I never served in the military and I haven’t even been to Boston before, but I recognize the characters in this comic. Unlike so many individuals drafted with a set of easy identifiers and characteristics, Ethan, Sully, and Cheryl walk into the first few panels of Bad Karma as fully-realized people, and that’s what makes them recognizable. From conversations in a basement not updated since the early 80s to an awkward Christmas Eve dinner with an unromanticized found family, there is a depth and understanding present that makes these individuals and their relationships read as real. There’s also a high-stakes plot involving an innocent man on death row and some bloody violence on the highway, but writer Alex de Campi and artist Ryan Howe don’t need these exaggerated, genre elements to sell their comic. Bad Karma #1 is a great read from start to finish because it’s built on excellent character work.
The story centers around Ethan and Sully, two veterans struggling with physical and mental trauma, respectively. They are old friends from Southie, and Ethan remains involved with his ex-wife and their children who seem to care as much about his best pal Sully as their ex-husband and father. It’s an interesting dynamic, but far from an innovative one. There is an instantly recognizable aura to the relationships and quirks that form this group existing somewhere along the deteriorating border of middle and working class America. Even when Bad Karma opens its non-linear narrative with a shocking conversation behind bars and a tussle with state troopers, it’s the flashback to this holiday reunion that provides the most engrossing pages of the entire comic.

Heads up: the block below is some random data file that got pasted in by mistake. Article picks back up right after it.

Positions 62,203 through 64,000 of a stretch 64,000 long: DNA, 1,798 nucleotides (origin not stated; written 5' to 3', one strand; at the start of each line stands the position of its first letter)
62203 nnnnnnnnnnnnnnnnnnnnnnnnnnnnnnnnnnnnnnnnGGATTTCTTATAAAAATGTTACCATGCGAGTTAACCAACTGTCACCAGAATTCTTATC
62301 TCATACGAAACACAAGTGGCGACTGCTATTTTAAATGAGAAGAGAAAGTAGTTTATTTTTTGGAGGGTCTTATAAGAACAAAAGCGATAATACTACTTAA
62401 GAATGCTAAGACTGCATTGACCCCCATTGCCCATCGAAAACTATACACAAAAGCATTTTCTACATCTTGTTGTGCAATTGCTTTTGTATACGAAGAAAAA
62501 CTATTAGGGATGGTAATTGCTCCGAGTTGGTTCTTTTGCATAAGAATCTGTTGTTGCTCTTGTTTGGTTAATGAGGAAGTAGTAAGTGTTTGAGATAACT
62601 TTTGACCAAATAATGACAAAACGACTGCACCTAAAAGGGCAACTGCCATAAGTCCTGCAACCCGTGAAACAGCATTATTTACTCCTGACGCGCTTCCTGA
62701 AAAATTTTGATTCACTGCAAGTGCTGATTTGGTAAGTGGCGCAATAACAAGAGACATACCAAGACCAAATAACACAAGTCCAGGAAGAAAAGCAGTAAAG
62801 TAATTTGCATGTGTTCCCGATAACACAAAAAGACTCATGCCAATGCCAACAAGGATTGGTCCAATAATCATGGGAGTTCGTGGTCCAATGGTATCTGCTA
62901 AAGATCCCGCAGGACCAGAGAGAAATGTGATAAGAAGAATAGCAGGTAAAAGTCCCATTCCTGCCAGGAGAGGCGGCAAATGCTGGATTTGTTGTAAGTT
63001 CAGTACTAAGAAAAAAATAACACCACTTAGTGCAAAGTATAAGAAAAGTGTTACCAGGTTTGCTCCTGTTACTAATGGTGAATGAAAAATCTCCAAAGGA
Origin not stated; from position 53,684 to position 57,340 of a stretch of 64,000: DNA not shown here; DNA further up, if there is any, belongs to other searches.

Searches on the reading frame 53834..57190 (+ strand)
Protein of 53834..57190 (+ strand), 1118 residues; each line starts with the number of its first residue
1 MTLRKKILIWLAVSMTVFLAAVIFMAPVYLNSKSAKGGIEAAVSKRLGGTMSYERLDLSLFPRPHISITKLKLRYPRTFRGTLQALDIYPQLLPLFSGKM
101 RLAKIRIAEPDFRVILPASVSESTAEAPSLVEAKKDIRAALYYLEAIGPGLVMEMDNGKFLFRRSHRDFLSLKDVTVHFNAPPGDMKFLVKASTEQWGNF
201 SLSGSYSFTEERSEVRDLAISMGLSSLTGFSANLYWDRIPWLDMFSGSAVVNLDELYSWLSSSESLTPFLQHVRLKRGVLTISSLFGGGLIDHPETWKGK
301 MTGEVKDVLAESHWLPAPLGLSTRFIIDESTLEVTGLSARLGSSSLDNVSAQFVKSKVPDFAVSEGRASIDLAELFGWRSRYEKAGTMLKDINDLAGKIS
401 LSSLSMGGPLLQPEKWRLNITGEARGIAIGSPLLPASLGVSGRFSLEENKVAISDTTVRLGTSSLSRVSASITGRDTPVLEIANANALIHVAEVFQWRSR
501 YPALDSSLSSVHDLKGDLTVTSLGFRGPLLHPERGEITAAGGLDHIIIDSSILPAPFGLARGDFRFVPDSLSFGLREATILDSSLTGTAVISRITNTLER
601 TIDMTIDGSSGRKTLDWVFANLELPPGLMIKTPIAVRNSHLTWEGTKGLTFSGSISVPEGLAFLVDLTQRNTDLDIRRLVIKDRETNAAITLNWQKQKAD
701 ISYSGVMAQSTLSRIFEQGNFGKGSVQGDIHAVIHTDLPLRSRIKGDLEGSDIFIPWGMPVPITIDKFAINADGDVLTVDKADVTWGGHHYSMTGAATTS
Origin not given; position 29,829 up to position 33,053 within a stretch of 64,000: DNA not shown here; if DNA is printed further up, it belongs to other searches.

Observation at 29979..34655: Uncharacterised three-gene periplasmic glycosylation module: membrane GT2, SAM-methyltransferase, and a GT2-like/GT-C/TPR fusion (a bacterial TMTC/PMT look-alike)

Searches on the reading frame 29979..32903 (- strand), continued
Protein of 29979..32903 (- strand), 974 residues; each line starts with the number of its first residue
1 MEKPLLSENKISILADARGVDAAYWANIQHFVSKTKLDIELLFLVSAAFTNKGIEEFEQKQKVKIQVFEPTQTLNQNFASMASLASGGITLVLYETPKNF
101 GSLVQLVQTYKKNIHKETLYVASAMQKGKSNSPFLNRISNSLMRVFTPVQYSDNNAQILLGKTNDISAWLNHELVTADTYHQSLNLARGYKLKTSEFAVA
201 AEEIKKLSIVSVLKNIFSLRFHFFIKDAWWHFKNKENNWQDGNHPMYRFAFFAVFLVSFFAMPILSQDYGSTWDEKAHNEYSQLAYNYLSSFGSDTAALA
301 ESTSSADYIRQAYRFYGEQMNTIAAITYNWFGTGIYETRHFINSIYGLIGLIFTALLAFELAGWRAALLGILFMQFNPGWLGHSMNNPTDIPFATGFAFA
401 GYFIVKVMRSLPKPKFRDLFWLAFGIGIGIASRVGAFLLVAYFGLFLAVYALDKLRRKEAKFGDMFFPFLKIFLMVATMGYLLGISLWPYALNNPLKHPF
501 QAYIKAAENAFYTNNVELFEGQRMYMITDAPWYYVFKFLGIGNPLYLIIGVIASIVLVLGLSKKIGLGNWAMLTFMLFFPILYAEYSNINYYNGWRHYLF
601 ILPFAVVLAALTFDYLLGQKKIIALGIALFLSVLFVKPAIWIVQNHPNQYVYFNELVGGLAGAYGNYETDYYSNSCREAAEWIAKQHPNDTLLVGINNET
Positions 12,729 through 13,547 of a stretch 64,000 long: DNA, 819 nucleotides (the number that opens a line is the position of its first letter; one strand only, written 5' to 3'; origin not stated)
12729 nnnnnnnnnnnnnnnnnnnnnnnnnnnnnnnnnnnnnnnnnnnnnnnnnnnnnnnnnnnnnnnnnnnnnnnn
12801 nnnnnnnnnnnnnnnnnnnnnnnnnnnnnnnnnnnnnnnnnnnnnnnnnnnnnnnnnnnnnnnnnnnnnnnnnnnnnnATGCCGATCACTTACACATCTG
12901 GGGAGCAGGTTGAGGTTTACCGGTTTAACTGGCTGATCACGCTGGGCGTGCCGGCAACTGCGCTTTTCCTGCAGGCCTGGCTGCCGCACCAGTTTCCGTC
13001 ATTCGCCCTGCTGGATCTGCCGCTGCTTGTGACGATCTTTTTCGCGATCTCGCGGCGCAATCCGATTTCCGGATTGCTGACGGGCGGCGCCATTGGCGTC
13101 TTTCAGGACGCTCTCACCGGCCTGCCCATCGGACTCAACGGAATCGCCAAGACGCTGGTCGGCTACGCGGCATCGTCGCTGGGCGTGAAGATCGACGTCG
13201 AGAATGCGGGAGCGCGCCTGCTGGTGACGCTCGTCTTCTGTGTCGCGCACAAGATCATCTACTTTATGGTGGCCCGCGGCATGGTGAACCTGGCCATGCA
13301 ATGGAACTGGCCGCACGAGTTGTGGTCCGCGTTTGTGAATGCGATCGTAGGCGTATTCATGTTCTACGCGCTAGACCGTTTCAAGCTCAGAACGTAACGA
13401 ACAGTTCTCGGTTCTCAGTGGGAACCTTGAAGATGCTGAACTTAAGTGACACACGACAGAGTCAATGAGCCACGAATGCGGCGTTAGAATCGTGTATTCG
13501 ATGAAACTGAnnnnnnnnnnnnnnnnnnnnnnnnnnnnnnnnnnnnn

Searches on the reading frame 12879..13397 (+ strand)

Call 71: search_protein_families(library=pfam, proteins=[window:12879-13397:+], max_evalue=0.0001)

It’s the underspoken ways in which Ethan and Sully interact with one another and the world around them that form the foundation for this comic, and make returning to the early pages of action all the more exciting. De Campi shows herself to be a careful observer of male friendships as there’s as much to be found in what this pair opts not to say as the actual dialogue bubbles. They carefully dance around issues of medication and past failures, while dishing out blunt humor and interrupting one another. It’s a relationship that runs incredibly deep while engaging in many superficial rituals. Few comics writers since Garth Ennis in his heyday have managed to capture the ways in which masculinity shapes these interaction, but Alex de Campi possesses one word in her vocabulary that most mainstream writers today lack: Subtlety.
Ryan Howe doesn’t lack for subtlety in his characters or backgrounds either. His work evidences the same thoughtful approach, while delivering effective action, drama, and humor when appropriate. Both Sully and Ethan’s reactions to the stock “Thank you for your service” response displays the relationship these men have to their status as veterans, while also bearing out a critique of societal gratitude without serious consideration or action. When the pair are goofing around, they have appropriately broad expressions that sell the jokes and their comfort around one another. Yet embedded in even the broadest moment are plenty of choices and details that develop a deeper history and meaning. The choice of vehicles and interior design, like a wood paneled basement with makeshift shelves, inform readers what social status these men occupy. Their scars and clothing develop a portfolio of how the past impacts the present without ever needing to wink at readers. In the course of 30 pages, readers are provided a tremendous amount of information without a single panel reading in an overstuffed fashion.
Bad Karma is planned to be a roughly 300-page graphic novel when complete and everything in its first entry suggests that the final story will make for an impressive addition to many bookshelves. The story is still suggesting its shape and themes. There is action, intrigue, and familial drama all commenting on elements of masculinity, trauma, and class in America. As these statements begin to play out and readers await new twists from the most plot-driven segments of the comics, the foundation on which all of that will be constructed is already strong. Ethan and Sully are fully formed characters capable of provoking great sympathy, in spite of their violent actions. Wherever this story takes them, they are offer the rare sort of chemistry that makes the plot twist less important than the person it impacts and that alone makes Bad Karma #1 an issue to download today.
Published by Panel Syndicate
On May 6, 2020
Written by Alex de Campi0comments
Art by Ryan Howe
Colors by Dee Cunniffe
Disclosure: ComicBook is owned by CBS Interactive, a division of ViacomCBS.